State of the Union: Obama Takes Credit for Common Core, Urges Race to the Top Funding for Pre-K

State of the Union: Obama Takes Credit for Common Core, Urges Race to the Top Funding for Pre-K

Though he never mentioned the controversial Common Core State Standards by name, President Obama took credit for funding the initiative in his State of the Union address Tuesday night, promising to urge expansion of the funding to include pre-K students, as well.

He said:

Race to the Top, with the help of governors from both parties, has helped states raise expectations and performance. Teachers and principals in schools from Tennessee to Washington, D.C., are making big strides in preparing students with skills for the new economy – problem solving, critical thinking, science, technology, engineering, and math. Some of this change is hard. It requires everything from more challenging curriculums and more demanding parents to better support for teachers and new ways to measure how well our kids think, not how well they can fill in a bubble on a test. But it’s worth it – and it’s working.

“The problem is we’re still not reaching enough kids, and we’re not reaching them in time,” Obama also said. “That has to change.”

“So just as we worked with states to reform our schools, this year, we’ll invest in new partnerships with states and communities across the country in a race to the top for our youngest children,” Obama added. “And as Congress decides what it’s going to do, I’m going to pull together a coalition of elected officials, business leaders, and philanthropists willing to help more kids access the high-quality pre-K they need.”

President Obama took credit for the fact that schools across the nation have been required to adapt to the increased technological demands of the Common Core assessments, which students – even those as young as third grade – must take completely online:

Last year, I also pledged to connect 99 percent of our students to high-speed broadband over the next four years. Tonight, I can announce that with the support of the FCC and companies like Apple, Microsoft, Sprint, and Verizon, we’ve got a down payment to start connecting more than 15,000 schools and twenty million students over the next two years, without adding a dime to the deficit.

Obama continued:

We are working to redesign high schools and partner them with colleges and employers that offer the real-world education and hands-on training that can lead directly to a job and career … And I’m reaching out to some of America’s leading foundations and corporations on a new initiative to help more young men of color facing tough odds stay on track and reach their full potential.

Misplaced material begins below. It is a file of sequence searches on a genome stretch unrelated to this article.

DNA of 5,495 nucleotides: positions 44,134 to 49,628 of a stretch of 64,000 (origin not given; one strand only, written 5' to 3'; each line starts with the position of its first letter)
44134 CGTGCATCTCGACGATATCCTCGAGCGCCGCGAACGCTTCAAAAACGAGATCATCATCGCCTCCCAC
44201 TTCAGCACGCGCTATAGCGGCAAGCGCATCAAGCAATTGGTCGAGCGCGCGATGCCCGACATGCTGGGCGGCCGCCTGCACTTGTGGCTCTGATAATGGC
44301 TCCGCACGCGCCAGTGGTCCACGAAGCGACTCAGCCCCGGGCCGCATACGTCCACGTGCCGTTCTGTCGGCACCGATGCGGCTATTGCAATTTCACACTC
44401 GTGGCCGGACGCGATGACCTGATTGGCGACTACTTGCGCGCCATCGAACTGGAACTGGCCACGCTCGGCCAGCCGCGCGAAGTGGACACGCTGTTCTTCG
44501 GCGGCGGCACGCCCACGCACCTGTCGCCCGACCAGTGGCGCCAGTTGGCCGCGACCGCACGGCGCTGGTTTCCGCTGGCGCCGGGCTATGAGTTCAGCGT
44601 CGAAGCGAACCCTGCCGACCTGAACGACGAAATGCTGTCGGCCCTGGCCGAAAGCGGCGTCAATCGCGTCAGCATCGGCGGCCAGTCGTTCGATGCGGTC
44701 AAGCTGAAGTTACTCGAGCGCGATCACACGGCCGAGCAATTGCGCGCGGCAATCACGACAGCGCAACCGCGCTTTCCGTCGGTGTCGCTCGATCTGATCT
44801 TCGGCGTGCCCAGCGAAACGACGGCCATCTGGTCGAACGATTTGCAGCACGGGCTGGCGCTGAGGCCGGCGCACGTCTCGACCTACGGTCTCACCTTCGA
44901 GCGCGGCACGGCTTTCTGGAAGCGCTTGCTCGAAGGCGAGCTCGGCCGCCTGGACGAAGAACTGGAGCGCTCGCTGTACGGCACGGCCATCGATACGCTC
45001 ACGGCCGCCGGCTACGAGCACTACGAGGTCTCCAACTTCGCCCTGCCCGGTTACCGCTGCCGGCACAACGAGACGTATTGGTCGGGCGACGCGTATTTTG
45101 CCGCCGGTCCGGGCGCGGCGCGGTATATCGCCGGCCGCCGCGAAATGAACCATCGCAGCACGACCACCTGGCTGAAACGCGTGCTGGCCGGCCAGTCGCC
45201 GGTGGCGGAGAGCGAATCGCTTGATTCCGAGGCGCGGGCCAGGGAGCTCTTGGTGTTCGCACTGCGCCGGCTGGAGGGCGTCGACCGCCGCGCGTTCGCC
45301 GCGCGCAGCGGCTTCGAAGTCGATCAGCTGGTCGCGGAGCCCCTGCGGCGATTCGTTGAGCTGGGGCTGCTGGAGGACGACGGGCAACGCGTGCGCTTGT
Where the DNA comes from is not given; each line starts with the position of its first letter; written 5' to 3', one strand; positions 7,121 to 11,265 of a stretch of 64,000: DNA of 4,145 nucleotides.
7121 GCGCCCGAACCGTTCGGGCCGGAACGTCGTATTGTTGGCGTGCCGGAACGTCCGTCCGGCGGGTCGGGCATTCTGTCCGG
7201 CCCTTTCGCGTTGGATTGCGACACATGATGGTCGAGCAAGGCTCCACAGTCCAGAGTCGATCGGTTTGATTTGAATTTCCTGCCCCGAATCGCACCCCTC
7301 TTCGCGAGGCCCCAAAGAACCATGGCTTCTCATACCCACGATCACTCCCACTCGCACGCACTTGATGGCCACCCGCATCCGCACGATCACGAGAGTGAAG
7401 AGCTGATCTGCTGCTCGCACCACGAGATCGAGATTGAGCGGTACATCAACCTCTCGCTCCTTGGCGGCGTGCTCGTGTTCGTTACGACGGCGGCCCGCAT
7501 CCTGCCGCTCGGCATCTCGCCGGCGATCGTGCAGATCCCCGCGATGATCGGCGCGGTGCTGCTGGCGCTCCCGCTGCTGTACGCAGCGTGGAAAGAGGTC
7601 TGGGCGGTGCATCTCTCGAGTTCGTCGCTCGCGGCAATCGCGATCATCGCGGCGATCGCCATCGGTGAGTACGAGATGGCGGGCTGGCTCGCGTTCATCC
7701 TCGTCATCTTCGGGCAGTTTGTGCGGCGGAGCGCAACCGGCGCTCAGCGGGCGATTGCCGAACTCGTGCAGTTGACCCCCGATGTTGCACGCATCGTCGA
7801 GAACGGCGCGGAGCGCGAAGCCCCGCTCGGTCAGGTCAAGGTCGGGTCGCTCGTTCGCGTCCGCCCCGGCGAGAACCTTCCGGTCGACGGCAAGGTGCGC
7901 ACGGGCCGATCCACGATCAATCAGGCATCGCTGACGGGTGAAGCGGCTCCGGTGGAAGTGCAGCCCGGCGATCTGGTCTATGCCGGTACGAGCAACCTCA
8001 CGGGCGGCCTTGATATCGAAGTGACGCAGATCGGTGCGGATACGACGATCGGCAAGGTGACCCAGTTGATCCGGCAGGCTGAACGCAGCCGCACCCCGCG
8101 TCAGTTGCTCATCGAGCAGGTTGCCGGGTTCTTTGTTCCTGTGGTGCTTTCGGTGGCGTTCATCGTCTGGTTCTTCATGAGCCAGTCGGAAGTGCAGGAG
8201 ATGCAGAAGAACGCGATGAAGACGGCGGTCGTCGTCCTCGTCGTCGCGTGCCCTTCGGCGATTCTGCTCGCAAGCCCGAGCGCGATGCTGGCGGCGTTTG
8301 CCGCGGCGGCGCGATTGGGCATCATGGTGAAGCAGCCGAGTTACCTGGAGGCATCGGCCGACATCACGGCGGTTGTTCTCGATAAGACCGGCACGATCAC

The President’s mention of his work to “redesign high schools” in the context of assisting “more young men of color” also echoes one of the major goals of the National Equity Project, a San Francisco branch of Theodore Sizer’s Coalition of Essential Schools (CES), the reform movement that indoctrinates students with a Marxist-communist political, moral, and social ideology. CES is supported by the Chicago Public Education Fund, which was created in 1998 by Barack Obama and radical activist Bill Ayers.

The National Equity Project’s website states that one of its major goals is to “redesign” school districts, and it lists one of its “major accomplishments” as its support of “the comprehensive redesign of two urban school districts (Oakland and Emery Unified) to create systems of equitable resource allocation, accountability, central office support for schools, and community engagement.”

Prior to President Obama’s address, Politico reported that Common Core supporters were hoping Obama would not mention their cause.

“It’s imperative that the president not say anything about the Common Core State Standards,” said Michael Petrilli, executive vice president of the Thomas B. Fordham Institute. “For two years running, he’s taken credit for the adoption of these standards, which has only fueled critics on the right who see this effort as a way for the federal government to take over control of the schools.”

“If he cares more about the success of this initiative than credit-taking, he will skip over it,” Petrilli said.